Decaying concrete raising concerns at Canada’s aging nuclear plants July 8 2012 | Ottawa Citizen
…Of particular concern for any “life extension” is the dome-shaped containment building that encloses the 675-megawatt CANDU 6 reactor. The metre-thick, steel-reinforced concrete structure serves as the final physical barrier against radioactive contamination escaping into the atmosphere around Becancour, on the south shore of the St. Lawrence River across from Trois-Rivieres and an hour’s drive northeast of Montreal.
“Special attention is needed for the containment structure in the longer term since it has been identified that containment concrete suffers from” a common type of concrete decay called alkali-silica reaction (ASR), says a 2010 report by the Canadian Nuclear Safety Commission (CNSC) in Ottawa.
Despite those long-term concerns, the CNSC last year renewed the plant’s operating licence until 2016.
“There is no impact on the safety of any of Canada’s nuclear facilities,” the federal nuclear watchdog agency said in a brief written statement this week. “These facilities are licensed by the Commission because they continue to be safe.”
Editorial: The business case for refurbishing Gentilly-2 is weak July 9 2012 | Montreal Gazette
Fukushima findings could affect future of Gentilly 2 March 29 2012 | Montreal Gazette
The fiscal and economic case against Gentilly 2 March 29 2012 | Montreal Gazette
Pushing back on the nuclear path: Part 2 March 28 2012 | Rabble
Letter in response to statements made by Robert Duchesne March 27, 2012 | CNSC
Earthquake risk and safety at Gentilly-2 nuclear plant March 19 2012 | CBC
Probing the safety of the Gentilly-2 Nuclear Plant (Part 2) March 19 2012 | CBC
Checking in on the Gentilly 2 nuclear plant March 15 2012 | CBC
Protest against refurbishing Gentilly-2 reactor March 11 2012 | CTV
Nuclear safety commission approves Quebec’s Gentilly 2 renovations June 29 2011 | News 1130
Hydro-Quebec pressured to close Gentilly-2 nuclear plant March 20 2011 | Postmedia
TEPCO admits to having ignored more warnings of Fukushima Daiichi tsunami risk May 16 2012 | Enformable Nuclear News
Tokyo Electric Power Company admitted to JiJi Press reporters on Tuesday that it was aware a tsunami could cause a total blackout 5 years before last March’s disaster, but did not act on the knowledge. TEPCO has been determined to have ignored at least one other warning years later of a possible 10-meter tsunami.
TEPCO said a public-private study panel that was attended by power companies, including TEPCO, and others, which concluded in 2006, 2 years after the Indian Ocean tsunami, that Fukushima Daiichi’s backup generators could fail if a 14-meter tsunami hit the plant…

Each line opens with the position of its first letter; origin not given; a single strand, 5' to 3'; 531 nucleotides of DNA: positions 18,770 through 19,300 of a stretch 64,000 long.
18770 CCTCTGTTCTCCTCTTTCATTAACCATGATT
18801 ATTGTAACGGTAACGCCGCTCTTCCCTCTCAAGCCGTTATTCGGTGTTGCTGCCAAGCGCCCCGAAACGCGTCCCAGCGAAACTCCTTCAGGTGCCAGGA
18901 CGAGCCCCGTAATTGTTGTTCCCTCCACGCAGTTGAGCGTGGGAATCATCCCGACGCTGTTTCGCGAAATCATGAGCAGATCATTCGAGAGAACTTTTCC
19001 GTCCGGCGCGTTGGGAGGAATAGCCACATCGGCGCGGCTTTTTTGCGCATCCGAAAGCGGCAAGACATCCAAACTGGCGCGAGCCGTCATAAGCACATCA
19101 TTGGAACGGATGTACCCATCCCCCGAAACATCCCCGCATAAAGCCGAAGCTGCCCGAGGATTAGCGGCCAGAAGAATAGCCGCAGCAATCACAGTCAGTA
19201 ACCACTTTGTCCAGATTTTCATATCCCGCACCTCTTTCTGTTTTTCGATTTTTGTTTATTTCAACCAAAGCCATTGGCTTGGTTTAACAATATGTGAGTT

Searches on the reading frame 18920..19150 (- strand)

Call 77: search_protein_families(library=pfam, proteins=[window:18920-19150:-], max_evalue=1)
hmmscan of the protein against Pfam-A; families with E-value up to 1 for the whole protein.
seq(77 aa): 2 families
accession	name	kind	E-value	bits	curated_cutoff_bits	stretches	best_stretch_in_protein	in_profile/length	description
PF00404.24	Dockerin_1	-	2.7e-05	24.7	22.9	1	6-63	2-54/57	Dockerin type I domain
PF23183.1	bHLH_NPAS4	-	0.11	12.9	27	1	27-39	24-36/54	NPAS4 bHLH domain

Nuclear Disaster in Japan Was Avoidable, Critics Contend March 9 2012 | NYT
A year after a huge earthquake and tsunami caused nearly catastrophic meltdowns at a nuclear plant, Japan is still grappling with a crucial question: was the accident simply the result of an unforeseeable natural disaster or something that could have been prevented?
One of those whose warnings were ignored was Kunihiko Shimazaki, a retired professor of seismology at the University of Tokyo. Eight years ago, as a member of an influential cabinet office committee on offshore earthquakes in northeastern Japan, Mr. Shimazaki warned that Fukushima’s coast was vulnerable to tsunamis more than twice as tall as the forecasts of up to 17 feet put forth by regulators and Tepco.
Minutes of the meeting on Feb. 19, 2004, show that the government bureaucrats running the committee moved quickly to exclude his views from debate as too speculative and “pending further research.” None of the other 13 academics on the committee objected. Mr. Shimazaki’s warnings were not even mentioned in the committee’s final report two years later. He said the committee did not want to force Tepco to make expensive upgrades at the plant.
“They completely ignored me in order to save Tepco money,” said Mr. Shimazaki, 65.
Japan Weighed Evacuating Tokyo in Nuclear Crisis February 27 2012 | NYT
Japan Extended Reactor’s Life, Despite Warning March 21 2011 | NYT
Just a month before a powerful earthquake and tsunami crippled the Fukushima Daiichi plant at the center of Japan’s nuclear crisis, government regulators approved a 10-year extension for the oldest of the six reactors at the power station despite warnings about its safety.
The regulatory committee reviewing extensions pointed to stress cracks in the backup diesel-powered generators at Reactor No. 1 at the Daiichi plant, according to a summary of its deliberations that was posted on the Web site of Japan’s nuclear regulatory agency after each meeting. The cracks made the engines vulnerable to corrosion from seawater and rainwater. The generators are thought to have been knocked out by the tsunami, shutting down the reactor’s vital cooling system…
Japan ministers ignored safety warnings over nuclear reactors: Seismologist Ishibashi Katsuhiko claimed that an accident was likely and that plants have ‘fundamental vulnerability’ March 12 2011 | Guardian